Dog Biscuits

Alex Graham. Fantagraphics, $34.99 (408p) ISBN 978-1-68396-552-7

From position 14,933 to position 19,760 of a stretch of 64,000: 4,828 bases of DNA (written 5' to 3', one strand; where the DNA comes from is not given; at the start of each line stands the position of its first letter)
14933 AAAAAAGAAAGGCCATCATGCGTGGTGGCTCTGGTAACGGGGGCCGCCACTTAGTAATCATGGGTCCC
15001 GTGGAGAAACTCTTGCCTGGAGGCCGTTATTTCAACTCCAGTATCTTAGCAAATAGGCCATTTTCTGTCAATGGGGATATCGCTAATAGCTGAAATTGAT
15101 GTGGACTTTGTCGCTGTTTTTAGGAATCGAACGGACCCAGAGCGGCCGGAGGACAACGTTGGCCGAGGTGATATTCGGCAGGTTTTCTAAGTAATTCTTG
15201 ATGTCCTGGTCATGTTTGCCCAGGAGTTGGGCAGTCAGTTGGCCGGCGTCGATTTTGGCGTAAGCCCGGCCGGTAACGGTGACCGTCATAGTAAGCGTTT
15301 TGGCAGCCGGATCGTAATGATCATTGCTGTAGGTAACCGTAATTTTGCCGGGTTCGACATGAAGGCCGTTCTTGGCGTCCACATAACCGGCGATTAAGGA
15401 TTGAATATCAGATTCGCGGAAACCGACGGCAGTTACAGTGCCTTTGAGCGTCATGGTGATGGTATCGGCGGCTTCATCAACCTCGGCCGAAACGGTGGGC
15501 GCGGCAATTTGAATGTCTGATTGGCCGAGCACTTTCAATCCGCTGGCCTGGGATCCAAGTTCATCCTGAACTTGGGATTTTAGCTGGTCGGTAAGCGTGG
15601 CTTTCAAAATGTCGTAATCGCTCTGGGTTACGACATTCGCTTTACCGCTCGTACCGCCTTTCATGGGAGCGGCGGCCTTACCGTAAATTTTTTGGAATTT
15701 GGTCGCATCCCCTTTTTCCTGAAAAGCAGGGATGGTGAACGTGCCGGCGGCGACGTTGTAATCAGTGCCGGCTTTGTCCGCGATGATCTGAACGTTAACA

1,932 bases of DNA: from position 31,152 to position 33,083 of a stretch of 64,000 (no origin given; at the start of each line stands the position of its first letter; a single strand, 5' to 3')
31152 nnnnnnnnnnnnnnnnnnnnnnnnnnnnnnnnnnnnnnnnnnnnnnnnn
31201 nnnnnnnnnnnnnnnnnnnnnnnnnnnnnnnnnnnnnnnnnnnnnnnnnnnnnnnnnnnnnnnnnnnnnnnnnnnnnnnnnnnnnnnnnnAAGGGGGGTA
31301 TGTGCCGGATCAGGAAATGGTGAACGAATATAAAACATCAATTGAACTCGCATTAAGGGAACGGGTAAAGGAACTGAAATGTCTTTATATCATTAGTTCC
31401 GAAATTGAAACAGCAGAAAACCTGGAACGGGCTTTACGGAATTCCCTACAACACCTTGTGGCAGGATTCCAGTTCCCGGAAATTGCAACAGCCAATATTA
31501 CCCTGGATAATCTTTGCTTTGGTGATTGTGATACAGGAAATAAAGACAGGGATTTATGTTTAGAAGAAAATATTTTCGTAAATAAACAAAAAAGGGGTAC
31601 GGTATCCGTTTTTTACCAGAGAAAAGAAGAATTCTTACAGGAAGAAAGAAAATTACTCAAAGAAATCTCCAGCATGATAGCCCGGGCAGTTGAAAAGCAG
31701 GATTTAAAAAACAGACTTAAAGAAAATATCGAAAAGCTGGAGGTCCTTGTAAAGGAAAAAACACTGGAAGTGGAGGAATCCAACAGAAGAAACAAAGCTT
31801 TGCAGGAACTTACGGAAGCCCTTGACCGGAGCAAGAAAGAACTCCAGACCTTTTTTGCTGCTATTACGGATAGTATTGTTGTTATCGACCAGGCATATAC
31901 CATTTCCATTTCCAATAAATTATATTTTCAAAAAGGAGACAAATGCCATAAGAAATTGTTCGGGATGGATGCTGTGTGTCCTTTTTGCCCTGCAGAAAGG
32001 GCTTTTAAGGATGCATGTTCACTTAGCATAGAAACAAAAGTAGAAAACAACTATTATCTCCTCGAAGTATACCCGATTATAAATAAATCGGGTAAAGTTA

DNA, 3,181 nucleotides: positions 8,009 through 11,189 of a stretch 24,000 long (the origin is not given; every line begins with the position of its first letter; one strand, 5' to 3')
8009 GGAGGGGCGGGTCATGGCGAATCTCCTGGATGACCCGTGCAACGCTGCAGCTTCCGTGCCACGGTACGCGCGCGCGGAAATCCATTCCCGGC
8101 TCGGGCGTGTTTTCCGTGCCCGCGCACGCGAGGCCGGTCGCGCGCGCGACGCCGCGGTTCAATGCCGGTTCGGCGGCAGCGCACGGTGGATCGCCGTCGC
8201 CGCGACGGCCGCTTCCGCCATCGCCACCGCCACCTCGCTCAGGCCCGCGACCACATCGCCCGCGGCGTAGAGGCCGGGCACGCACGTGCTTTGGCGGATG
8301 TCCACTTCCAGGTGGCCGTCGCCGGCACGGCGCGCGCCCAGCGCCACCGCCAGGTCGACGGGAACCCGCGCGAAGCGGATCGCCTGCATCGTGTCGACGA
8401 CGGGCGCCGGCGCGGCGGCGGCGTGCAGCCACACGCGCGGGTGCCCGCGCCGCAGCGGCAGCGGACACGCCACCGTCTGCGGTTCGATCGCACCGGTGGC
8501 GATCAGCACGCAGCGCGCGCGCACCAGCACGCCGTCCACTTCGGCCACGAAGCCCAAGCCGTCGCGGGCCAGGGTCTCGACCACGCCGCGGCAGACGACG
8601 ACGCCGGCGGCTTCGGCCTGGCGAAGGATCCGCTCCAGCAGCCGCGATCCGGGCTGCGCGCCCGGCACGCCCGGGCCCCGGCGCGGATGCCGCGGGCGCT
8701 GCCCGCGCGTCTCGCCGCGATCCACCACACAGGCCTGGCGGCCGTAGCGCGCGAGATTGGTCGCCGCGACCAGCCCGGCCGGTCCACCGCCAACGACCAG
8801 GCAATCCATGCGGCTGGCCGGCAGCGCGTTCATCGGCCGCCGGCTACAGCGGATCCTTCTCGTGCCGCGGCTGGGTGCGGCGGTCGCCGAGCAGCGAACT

Many artists re-channeled their creativity during the Covid-related lockdowns, but few managed it with as much fiery elan and grace as Graham. Serialized as a daily webcomic on Instagram, this Seattle-set graphic novel takes place over a few days as a love triangle breaks an already-fragile hipster ecosystem. Gussy is a middle-aged ex-painter now running a yuppie dog treat café (sample offering: Rosemary cracked pepper balsamic buttermilk) and lusting after his younger employee, Rosie. Though Rosie is keen on Gussy, her attention is drawn more acutely to her roommate, Hissy, a trust-fund bisexual dabbler in social justice. While of different generations, Rosie and Gussy seem of the same neurotic mold, spinning in self-recriminating spirals while Hissy blithely stirs trouble. The hothouse pandemic atmosphere amplifies the trio’s combustible situation, as does Graham’s art: her characters are drawn with animal heads affixed to human torsos, exaggerated expressions, and ropy limbs, and have a knack for self-destruction. Occasionally X-rated relationship drama gets balanced with fantastical elements (Hissy being the son of actor Jennifer Love Hewitt, for example). Graham channels summer 2020’s rage with a sharp eye: cops appear clownishly sadistic, protestors refuse to admit the violence happening in front of them. It’s a messy comedy of errors for readers who embrace the social media chaos of Matt Furie but appreciate Graham’s greater nuance. (May)
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